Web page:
Meet Hap and Leonard, the unlikely detective duo now on screen in the highly praised series starring James Purefoy, Michael K. Williams and Christina Hendricks.
With his trademark knack for gut-busting laughter and head-splitting action, Joe R. Lansdale serves up a bubbling cauldron of murder and mayhem that only he could create.
Hap Collins has just returned home from a gig working on an off shore oil rig. With a new perspective on life, Hap wants to change the way he's living, and shoot the straight and narrow. That is until the man who stole Leonard Pine's boyfriend turns up headless in a ditch and Leonard gets fingered for the murder.
Hap vows to clear Leonard's name, but things only get more complicated when Leonard's ex shows up dead. To the police it is just a matter of gay-biker infighting, but to Hap and Leonard murder is always serious business, and these hit a little too close to home.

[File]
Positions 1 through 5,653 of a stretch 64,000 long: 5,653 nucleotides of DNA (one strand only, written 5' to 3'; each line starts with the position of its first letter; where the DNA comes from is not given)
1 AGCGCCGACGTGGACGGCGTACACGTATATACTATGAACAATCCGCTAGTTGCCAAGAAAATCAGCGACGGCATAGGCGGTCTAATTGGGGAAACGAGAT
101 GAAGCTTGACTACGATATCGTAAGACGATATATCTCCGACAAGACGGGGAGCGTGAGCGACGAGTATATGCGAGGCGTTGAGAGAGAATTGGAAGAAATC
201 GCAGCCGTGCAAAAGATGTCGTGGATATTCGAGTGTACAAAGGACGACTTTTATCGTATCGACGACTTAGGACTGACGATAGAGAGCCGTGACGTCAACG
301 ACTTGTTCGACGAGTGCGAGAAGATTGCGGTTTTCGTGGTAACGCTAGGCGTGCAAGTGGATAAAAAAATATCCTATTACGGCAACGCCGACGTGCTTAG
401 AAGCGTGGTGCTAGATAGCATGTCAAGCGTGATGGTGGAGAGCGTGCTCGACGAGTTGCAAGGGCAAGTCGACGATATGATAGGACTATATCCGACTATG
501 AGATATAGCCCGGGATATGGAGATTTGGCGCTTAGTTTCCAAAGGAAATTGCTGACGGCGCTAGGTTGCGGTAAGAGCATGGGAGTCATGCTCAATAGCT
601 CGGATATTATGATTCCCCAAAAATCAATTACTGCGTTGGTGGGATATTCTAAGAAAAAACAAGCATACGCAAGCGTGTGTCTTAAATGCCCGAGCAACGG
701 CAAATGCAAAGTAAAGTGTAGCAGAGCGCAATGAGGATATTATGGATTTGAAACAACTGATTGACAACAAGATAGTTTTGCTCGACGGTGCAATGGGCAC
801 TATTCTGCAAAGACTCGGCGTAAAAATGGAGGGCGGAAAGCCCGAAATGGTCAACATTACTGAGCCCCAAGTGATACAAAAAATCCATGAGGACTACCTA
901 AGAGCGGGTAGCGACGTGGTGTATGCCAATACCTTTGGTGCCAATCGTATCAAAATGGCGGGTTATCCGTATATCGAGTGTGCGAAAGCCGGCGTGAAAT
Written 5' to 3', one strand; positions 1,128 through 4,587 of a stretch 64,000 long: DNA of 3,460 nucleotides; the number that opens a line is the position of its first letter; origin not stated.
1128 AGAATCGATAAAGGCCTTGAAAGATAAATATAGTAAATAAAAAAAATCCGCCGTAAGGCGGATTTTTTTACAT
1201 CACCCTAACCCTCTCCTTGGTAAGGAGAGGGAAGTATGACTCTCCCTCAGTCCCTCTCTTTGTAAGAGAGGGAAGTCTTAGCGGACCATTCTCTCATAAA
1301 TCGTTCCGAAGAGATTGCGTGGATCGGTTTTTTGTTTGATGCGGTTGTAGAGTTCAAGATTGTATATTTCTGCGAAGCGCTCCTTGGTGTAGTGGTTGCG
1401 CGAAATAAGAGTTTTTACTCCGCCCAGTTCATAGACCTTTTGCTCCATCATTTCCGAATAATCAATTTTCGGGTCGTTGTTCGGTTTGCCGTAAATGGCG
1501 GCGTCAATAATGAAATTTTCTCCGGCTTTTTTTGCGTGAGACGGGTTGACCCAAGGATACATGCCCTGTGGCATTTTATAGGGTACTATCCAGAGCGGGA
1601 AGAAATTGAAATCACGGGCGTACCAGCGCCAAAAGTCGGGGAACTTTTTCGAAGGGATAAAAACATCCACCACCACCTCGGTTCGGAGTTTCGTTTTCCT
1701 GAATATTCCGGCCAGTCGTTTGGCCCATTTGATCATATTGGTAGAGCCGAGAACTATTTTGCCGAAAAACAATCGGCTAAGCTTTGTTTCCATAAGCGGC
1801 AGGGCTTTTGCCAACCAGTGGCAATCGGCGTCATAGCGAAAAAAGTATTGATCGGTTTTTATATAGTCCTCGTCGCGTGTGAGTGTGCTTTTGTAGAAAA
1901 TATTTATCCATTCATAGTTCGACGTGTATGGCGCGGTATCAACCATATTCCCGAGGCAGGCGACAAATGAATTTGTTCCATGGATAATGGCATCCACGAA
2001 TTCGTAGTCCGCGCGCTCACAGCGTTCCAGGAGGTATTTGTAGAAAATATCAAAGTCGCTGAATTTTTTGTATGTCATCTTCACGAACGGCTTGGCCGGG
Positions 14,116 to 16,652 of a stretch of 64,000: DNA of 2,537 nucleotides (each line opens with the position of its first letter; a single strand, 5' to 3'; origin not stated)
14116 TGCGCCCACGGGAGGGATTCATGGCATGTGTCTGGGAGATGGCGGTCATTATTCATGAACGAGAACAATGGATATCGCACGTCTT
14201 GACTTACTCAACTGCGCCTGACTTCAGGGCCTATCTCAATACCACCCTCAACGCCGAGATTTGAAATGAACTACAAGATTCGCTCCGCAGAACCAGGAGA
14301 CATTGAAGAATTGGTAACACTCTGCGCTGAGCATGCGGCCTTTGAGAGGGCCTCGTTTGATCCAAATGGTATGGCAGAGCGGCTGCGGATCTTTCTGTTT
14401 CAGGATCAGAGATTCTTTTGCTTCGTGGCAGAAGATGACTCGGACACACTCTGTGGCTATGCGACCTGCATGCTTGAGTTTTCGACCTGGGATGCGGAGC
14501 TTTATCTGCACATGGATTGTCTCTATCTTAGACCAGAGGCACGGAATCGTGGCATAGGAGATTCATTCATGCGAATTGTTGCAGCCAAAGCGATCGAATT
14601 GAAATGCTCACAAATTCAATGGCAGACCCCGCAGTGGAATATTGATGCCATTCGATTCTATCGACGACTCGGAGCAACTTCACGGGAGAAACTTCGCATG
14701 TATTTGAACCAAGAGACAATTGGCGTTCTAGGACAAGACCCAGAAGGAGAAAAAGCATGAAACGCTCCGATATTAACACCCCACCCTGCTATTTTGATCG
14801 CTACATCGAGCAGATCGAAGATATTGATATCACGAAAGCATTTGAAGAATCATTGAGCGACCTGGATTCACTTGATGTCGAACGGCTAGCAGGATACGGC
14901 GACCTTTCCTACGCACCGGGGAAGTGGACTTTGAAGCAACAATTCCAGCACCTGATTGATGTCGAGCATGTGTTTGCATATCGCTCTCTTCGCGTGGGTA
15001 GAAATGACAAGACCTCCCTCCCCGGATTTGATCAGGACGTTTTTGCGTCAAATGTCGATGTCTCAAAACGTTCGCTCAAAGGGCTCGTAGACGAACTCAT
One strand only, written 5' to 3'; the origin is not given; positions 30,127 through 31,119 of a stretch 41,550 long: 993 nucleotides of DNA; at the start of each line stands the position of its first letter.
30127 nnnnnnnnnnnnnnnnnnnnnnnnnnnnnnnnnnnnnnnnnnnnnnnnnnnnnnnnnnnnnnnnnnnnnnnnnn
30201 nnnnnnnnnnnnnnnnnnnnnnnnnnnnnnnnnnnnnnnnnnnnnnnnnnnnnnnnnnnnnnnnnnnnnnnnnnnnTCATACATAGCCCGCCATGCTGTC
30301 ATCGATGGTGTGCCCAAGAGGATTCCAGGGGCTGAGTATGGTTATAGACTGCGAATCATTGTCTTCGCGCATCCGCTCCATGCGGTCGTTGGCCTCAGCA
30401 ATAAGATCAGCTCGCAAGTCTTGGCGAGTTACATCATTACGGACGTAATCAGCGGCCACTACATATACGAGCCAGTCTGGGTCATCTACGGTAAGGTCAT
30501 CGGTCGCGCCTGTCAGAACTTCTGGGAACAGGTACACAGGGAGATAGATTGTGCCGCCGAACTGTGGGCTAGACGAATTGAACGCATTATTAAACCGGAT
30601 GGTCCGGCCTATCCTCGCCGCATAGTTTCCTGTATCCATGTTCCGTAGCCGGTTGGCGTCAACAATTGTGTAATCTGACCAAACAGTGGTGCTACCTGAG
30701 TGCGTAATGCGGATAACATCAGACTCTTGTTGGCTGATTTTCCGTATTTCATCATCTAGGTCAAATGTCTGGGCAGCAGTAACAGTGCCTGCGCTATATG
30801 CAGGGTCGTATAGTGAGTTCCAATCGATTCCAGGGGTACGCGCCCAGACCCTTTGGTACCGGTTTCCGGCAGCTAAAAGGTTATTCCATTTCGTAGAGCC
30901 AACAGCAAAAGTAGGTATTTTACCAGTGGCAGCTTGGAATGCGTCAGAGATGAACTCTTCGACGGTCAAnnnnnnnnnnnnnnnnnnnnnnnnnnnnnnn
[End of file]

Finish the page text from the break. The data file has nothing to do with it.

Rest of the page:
The opening attack of a rabid squirrel leaves Hap Collins, returning from Mucho Mojo and Two-Bear Mambo, with a prescription for a series of shots. Luckily, Nurse Brett is a doll, albeit somewhat foul-mouthed. Hap and his tough, gay, black sidekick Leonard Pine drive another brutally funny R-rated crime caper in picturesque East Texas. Leonard's lover, Raul, has left him for a biker called Horse Dick, whose subsequent death by shotgun is attributed to Leonard. Another death and the news that Horse Dick had a hidden identity revs up Hap's investigation. The trail he and Leonard follow leads to one weird scheme to sell restaurant grease on the black market and another one involving videos of young gay men being realistically beaten up. The cast of likely criminals includes a chili magnate; a former professional wrestler who enjoys applying electricity to tender male body parts, including Hap's; a hairdresser with a suspicious French accent; and the unforgettable Jim Bob Luke, a rough-edged PI who makes Leonard look like a sissy. Brett is probably overwritten some, and her supposed demise isn't slightly believable, but the rest of the narrative, including a breathless finale, is droll, crude, touching and very nasty. Lansdale elicits at least one good chuckle per page, and there may be no living author who commands more vernacular terms for the myriad sexual acts available to consenting and non-consenting adults. In this author's hands, extravagant, lovable characters mix with outrageous, despicable actions to irresistible effect. Major ad/promo.